In Defense of Self-Publishing

The Polar Bear and the Palm Tree by Evelyne Fallows

Recently, a reader wrote that my first novel, The Polar Bear and the Palm Tree, screamed “self-published.” The one star out of five and the rest of his review confirmed that P. from Ohio did not really enjoy reading my book.

Did this comment sting? Yes, of course. A little. But mostly, it got me thinking. Over the past two years, about 1000 copies of my book were purchased in Australia, the Middle East, Europe, Africa…and Cincinnati. That alone deserves a pat on the shoulder. But it also made me realize how inferior we, self-published authors, are considered.

When I wrote my novel, in 2016, I had no degree in creative writing (I still don’t, but that’s not the point). I didn’t know anything about plot, structure or characters’ arcs. I wrote it in a foreign language. I formatted it myself, created the cover, uploaded it on different platforms, dealt with tax, financial and legal issues, took care of self-promotion and marketing.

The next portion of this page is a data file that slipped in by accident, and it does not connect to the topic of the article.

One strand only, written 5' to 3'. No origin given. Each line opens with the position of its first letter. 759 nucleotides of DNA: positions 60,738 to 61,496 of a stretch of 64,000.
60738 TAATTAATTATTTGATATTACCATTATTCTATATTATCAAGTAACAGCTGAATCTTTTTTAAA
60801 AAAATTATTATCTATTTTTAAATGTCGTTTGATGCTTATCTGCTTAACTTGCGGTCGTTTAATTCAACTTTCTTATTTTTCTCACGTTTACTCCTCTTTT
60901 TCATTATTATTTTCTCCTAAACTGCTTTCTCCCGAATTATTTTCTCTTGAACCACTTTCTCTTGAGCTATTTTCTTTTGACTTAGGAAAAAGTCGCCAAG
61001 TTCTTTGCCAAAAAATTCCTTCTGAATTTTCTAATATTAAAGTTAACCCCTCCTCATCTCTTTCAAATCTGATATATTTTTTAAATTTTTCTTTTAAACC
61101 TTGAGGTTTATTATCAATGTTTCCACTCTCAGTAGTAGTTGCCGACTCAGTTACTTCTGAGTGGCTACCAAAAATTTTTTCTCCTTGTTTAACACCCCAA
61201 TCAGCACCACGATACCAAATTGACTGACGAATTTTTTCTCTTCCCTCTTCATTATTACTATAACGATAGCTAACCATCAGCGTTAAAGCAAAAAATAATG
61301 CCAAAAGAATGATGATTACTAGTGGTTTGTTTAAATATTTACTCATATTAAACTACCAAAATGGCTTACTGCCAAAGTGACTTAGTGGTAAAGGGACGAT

Could my novel be better? Of course! Could I have worked on it for years and spend a fortune hiring a professional editor? Probably. But in 2016, I simply had a story to tell. And I did. With my own voice, with my memories, with my guts. With the little knowledge and resources I had.  

Self-publishing gave me the opportunity to tell a unique story. That story has been read by close to a 1000 readers around the world (thank you!). So, if that screams “self-published”, let me scream loud and clear how happy and proud I am.

And so should all those who have a story to tell.   

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